The flag and the areas below it (well, on the classic/A5 form) are for your flagged projects. Let me explain. If you use GTD and paper, you probably keep returning to your project lists, checking to see what the main items are, and then using these to feed your next actions. Out of sight is out of mind, however, and unless you check these project lists very often, you can lose track of what has to be done. Use the flagged project areas to write down each major item to be completed and its key objectives. Then, using these to focus, fill out your next actions lists (on whatever form you use for that -- I use Satellite Action Cards). For example, you may flag "Q3 Sales Report by Friday", with objectives including a professionally-designed kit, Joe collation of last month's sales figures, and district managers' status reports. These flagged items might trigger the next actions "Call art department to reserve Thursday afternoon", "Call Joe about store #2's missing inventory" and "Email Bill to get his behind in gear".

Now, there are some mysterious half-egg spaces bordering equally mysterious blank headers. While you can use these for more flagged projects on your hPDA card, the larger classic/A5 form has these specifically designed for roles. Remember that we're trying to live in harmony here? Well, we all do things outside of our work lives. You might be a parent, an employer, a spouse, a volunteer, an artist, a productivity geek, a hobbyist carpenter, and so on. Use the first half-egg and write down "#1", the second "#2", and so on. Then, beside each one, write down a role you want to pursue for this week. The to-do items accompanying each one are there to set a few doable objectives. For example: "#1, Parent, Watch family movie on weekend, Go to hockey game, Buy matching set of baseball mitts".

For those of you wondering why I didn't pre-fill those eggs: some people might rather have more room for flagged projects instead of roles, or use codes or symbols rather than numbers (e.g., "home" or house, "church" or cross, stick figures, and so on). The idea here is to be as flexible as possible, just like the rest of the D*I*Y Planner.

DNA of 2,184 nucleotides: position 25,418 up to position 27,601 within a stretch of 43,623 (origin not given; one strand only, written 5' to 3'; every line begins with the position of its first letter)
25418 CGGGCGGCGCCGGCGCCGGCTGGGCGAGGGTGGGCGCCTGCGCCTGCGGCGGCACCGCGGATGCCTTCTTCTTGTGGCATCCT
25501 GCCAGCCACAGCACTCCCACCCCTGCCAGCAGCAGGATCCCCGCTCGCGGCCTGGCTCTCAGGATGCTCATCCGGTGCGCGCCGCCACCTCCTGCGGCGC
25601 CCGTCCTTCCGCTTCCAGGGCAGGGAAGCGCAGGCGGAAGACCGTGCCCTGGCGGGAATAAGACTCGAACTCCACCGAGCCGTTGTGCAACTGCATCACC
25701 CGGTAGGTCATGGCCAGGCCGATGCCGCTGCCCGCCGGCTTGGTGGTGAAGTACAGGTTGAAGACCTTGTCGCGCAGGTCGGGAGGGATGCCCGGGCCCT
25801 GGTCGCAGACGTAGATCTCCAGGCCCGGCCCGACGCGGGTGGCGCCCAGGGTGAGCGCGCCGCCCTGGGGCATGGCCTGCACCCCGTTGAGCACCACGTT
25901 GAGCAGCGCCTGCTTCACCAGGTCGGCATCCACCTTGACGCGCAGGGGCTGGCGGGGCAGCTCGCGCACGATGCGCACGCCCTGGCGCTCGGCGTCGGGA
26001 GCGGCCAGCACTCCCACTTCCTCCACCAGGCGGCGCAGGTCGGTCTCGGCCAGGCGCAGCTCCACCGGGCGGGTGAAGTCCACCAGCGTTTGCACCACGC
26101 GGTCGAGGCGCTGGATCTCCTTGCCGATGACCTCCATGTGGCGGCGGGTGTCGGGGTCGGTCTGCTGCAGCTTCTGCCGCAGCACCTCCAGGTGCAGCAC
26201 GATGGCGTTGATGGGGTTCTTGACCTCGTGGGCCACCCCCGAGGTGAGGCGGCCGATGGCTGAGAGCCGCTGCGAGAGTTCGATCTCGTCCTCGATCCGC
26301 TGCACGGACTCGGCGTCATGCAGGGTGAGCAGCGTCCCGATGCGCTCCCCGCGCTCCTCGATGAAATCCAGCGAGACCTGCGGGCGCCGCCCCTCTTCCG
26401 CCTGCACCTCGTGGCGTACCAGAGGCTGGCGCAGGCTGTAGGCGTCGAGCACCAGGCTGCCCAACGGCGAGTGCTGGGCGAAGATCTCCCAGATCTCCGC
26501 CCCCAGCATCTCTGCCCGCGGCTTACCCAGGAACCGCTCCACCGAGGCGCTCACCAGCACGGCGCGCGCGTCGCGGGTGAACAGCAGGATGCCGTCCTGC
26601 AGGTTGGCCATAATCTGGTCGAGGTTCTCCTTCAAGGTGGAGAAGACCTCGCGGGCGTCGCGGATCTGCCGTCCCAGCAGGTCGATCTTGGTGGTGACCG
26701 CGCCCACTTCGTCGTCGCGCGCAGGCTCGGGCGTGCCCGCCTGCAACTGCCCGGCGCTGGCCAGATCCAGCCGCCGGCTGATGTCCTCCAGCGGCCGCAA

So, now that we know what each part does, how does one achieve a state of harmony? I'm going to leave Zen precepts to more experienced purveyors, and just advise filling out one of these per week during your regular planning sessions. Remember: it's not a rigid framework, a legally-binding form to shackle and intimidate you, but rather a series of prompts to encourage planning and musing. Face it with a weekly calendar so you can see at a glance (or a flip) what ought to be done to lead a balanced life, based on those roles and goals you set for yourself.

Even if you don't follow those objectives or goals exactly, just the act of considering your self-development and those roles important to you should take you a step or two further on your journey towards fulfillment. And that's why we're all here, right?

Take care, be kind, and live a good life.

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I like this form a lot. Not

I like this form a lot. Not to throw a saw into the yin/yang (ouch!) but I'm wondering to what extent the four categories you settled on are used by various organizing systems. You gave your source of course but one of my repeating efforts in my life has been to resolve this question of what excatly is important in life (beside organizing work related tasks), what you should really spend your time on outside of work. I'd be interested in anyone's thoughts on the matter.

With work it's best to just start.

What is important

"what you should really spend your time on outside of work?"

There is no across-the-board "SHOULD" for everyone. Everyone has his/her own values. For some, perhaps 'relationship(s)' has higher value, for others, spiritual pursuits, for another, he/she seeks physical or adventure efforts.

What do YOU value? That will help you determine what YOU "should" be spending your time on.

- a coach

whew. for a moment I thought

whew. for a moment I thought your title was a wayne's world reference. I'm going to try these cards out. I find the hipster works better for me size wise.

All the world's a stage...

First things first, anyone not familiar with the idea of social roles may wish to look up Mead (George Herbert), Blumer (Herbert ) and Goffman ( Erving). Although rather dated from an academic view I think they make an interesting talking point. In fact one could refer to their work as paradigm. :P

Robert try this simple execise, it may help. First envisage yourself as a precious stone, perhaps a diamond; every aspect of you life cuts a new facet in your personality. Feels good doesn't it? If you were a real diamond however, you would reflect something back to the people who helped shape you. Better make a couple of lists. In the left column I want you to write out all the parts you play (husband, father, evil genius, etc) under the title 'HATS I WEAR'. The right is your 'STEERING COLUMN', here you can put all the thing you feel you should or would like to do in order to improve your 'REFLECTIVITY.'. (Or enjoyment of life).

Try to except Lauren is correct, there is no 'should' in life (unless your spelling really is abysmal). The trick is to enjoy yourself as best you can while trying to help others to do the same.